Archive for American Bird Conservancy

New York Governor Vetoes Feral Cat Bill, Protects Wildlife

This week, New York Governor Andrew Cuomo vetoed legislation that would have used public funds to support statewide Trap, Neuter, Release (TNR) programs for feral cats. The decision came on Monday, Oct. 26, after a lengthy public debate. Continue reading

Statement: Sage Grouse Management Plans and ‘Not Warranted’ Finding for ESA Protection

Federal management plans unveiled today are crucial for the conservation of the Greater Sage-Grouse. They protect sagebrush habitat from industrial development and wildfires, and adopt new management standards that advance conservation and habitat restoration across over 50 million acres of the species’ range on public lands. Continue reading

Interactive Website Offers New Tool to Reduce Seabird Bycatch

Hundreds of thousands of birds are accidentally injured or killed every year in fisheries around the world. A dynamic new website ( – created by American Bird Conservancy and The Pennsylvania State University’s Center for Environmental Informatics  – puts a wealth of information helpful in reducing this “bycatch” right at the fingertips of those who need it most: fishermen, conservationists, and those promoting fishery sustainability. Continue reading

Into the Sunset of the American West? Sage Grouse’s Future Hinges on Politics & Federal Management Plans

By the end of this month federal authorities will make historic decisions that may dramatically change the landscape of the American West: whether to list the Greater Sage-Grouse under the Endangered Species Act (ESA) or to rely on management plans that are currently too weak to save the iconic bird. Continue reading

Efforts to Save Rare Honduran Hummingbird Result in New Reserve, Conservation Partnerships with Ranchers

The future looks a little brighter for a rare hummingbird that resides only in Honduras, thanks to efforts by La Asociación de Investigación para el Desarrollo Ecológico y Socio Económico (ASIDE), American Bird Conservancy (ABC), and other groups. Continue reading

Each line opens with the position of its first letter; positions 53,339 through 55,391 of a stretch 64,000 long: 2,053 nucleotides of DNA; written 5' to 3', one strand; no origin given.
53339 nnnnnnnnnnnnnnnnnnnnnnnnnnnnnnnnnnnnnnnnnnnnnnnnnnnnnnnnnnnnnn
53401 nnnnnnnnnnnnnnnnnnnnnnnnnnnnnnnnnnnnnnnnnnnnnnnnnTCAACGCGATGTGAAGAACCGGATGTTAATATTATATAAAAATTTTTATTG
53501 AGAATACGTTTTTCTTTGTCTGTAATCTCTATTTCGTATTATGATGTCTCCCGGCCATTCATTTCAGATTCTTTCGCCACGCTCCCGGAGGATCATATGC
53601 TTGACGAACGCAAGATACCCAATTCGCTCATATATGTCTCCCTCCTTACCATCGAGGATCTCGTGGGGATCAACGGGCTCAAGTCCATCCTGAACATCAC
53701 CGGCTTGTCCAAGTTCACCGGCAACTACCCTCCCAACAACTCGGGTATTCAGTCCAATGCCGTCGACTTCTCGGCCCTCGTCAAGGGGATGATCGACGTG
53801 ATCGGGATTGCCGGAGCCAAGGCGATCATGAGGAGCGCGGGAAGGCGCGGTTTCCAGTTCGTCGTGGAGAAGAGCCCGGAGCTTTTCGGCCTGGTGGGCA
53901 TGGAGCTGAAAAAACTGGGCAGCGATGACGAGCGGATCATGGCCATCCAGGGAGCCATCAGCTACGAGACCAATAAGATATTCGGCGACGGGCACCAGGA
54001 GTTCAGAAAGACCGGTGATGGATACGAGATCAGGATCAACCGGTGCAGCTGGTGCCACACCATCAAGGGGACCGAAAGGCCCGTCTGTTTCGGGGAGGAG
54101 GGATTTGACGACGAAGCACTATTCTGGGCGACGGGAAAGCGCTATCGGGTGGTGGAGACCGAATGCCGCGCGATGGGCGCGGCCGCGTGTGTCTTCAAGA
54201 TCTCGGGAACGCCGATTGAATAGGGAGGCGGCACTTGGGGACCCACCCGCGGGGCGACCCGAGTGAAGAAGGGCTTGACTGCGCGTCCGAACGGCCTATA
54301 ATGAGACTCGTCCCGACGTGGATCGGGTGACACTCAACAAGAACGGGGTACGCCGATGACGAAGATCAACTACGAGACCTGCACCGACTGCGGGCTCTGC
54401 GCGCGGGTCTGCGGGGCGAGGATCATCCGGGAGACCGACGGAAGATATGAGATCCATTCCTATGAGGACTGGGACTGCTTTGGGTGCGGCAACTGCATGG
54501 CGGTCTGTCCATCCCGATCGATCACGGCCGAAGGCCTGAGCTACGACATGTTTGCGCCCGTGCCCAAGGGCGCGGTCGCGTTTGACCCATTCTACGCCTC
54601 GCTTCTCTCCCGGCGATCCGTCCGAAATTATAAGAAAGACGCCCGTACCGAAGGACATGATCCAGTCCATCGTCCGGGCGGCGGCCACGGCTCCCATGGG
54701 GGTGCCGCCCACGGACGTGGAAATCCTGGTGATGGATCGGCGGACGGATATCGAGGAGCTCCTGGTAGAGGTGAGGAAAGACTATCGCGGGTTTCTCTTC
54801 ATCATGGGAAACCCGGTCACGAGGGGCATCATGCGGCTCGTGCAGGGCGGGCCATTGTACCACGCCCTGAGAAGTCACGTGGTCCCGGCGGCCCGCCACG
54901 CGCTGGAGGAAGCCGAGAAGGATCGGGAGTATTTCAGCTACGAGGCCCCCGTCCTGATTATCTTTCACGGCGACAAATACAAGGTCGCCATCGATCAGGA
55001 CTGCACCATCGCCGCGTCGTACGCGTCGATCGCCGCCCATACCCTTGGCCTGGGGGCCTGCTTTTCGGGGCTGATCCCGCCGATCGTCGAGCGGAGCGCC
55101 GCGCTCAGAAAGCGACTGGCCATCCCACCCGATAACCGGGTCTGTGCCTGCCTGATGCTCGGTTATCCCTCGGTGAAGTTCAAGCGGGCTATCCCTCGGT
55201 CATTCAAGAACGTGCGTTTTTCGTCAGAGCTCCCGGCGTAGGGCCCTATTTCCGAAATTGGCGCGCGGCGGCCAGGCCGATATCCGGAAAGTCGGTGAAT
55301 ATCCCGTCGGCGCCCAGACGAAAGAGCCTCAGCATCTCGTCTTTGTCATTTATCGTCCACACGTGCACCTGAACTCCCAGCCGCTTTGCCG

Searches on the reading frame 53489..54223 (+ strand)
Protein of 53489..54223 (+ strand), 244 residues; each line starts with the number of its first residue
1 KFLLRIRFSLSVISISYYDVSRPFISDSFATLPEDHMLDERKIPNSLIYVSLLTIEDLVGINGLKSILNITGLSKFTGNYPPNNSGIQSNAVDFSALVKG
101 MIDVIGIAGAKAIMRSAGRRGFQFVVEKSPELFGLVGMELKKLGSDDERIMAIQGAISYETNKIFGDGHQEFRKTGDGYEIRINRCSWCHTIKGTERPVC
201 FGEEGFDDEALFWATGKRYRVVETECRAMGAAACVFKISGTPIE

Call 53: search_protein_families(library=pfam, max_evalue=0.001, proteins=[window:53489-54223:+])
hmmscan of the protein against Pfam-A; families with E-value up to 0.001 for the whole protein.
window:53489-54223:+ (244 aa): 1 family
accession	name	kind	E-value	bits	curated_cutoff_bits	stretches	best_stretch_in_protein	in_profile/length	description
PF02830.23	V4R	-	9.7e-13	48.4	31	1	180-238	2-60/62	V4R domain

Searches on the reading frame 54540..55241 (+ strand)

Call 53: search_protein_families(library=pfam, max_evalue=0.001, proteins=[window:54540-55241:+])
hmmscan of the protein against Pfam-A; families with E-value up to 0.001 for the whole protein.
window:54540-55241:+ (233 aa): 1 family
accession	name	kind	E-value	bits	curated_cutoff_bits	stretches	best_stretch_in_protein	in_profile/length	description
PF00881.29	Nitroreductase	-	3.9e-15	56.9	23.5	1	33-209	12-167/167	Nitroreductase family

Jones Beach Feral Cats Pose Threat to Endangered Birds and Potential Health Threat to Beachgoers

One of the nation’s leading bird conservation organizations, American Bird Conservancy, has learned that New York State Park officials are allowing feral cats to persist at the popular Jones Beach State Park right outside New York City. Continue reading

Only 30 Percent of Cerulean Warbler Population Remains: Ten-Year Landscape Conservation Initiative in Colombia Aims to Help Reverse Declines

A ten-year effort carried out by three conservation groups has led to the establishment of a critical six-mile long by half-mile wide conservation corridor in Colombia that provides important winter habitat for the iconic Cerulean Warbler, a small but spectacular bird that has seen its population plummet 70 percent since 1966. Continue reading

Five Years After Deepwater Horizon Spill, Growing Gulf-Wide Effort Protects Beach Nesting Birds

The April 20, 2010, Deepwater Horizon spill was a horrific event that impacted the lives of many families as well as the gulf environment. But there are bright spots that periodically emerge, such as a report from American Bird Conservancy (ABC) on a Gulf-wide, multi-partner bird conservation effort that continues to gain momentum and deliver important successes in protecting wild birds impacted by the spill. Continue reading

Bird Conservation Group Calls for Changes in Collection of Data at Wind Developments

American Bird Conservancy (ABC) has called on the U.S. Fish and Wildlife Service (FWS) to institute a new system of pre-construction risk assessment and bird and bat mortality data collection in connection with hundreds of thousands of bird (and bat) deaths being caused by wind turbines and the likelihood that that number could substantially exceed one million deaths when the industry reaches its full build out capacity by 2030 or before. Continue reading

Largest City in Northern California to Adopt Bird-Friendly Building Guidelines

San José, the capital of Silicon Valley, has become the fourth and largest California city to enact bird-friendly building guidelines. Previously, ordinances were adopted by San Francisco in 2011 and Oakland in 2013, while guidelines were adopted by Sunnyvale in 2014. Continue reading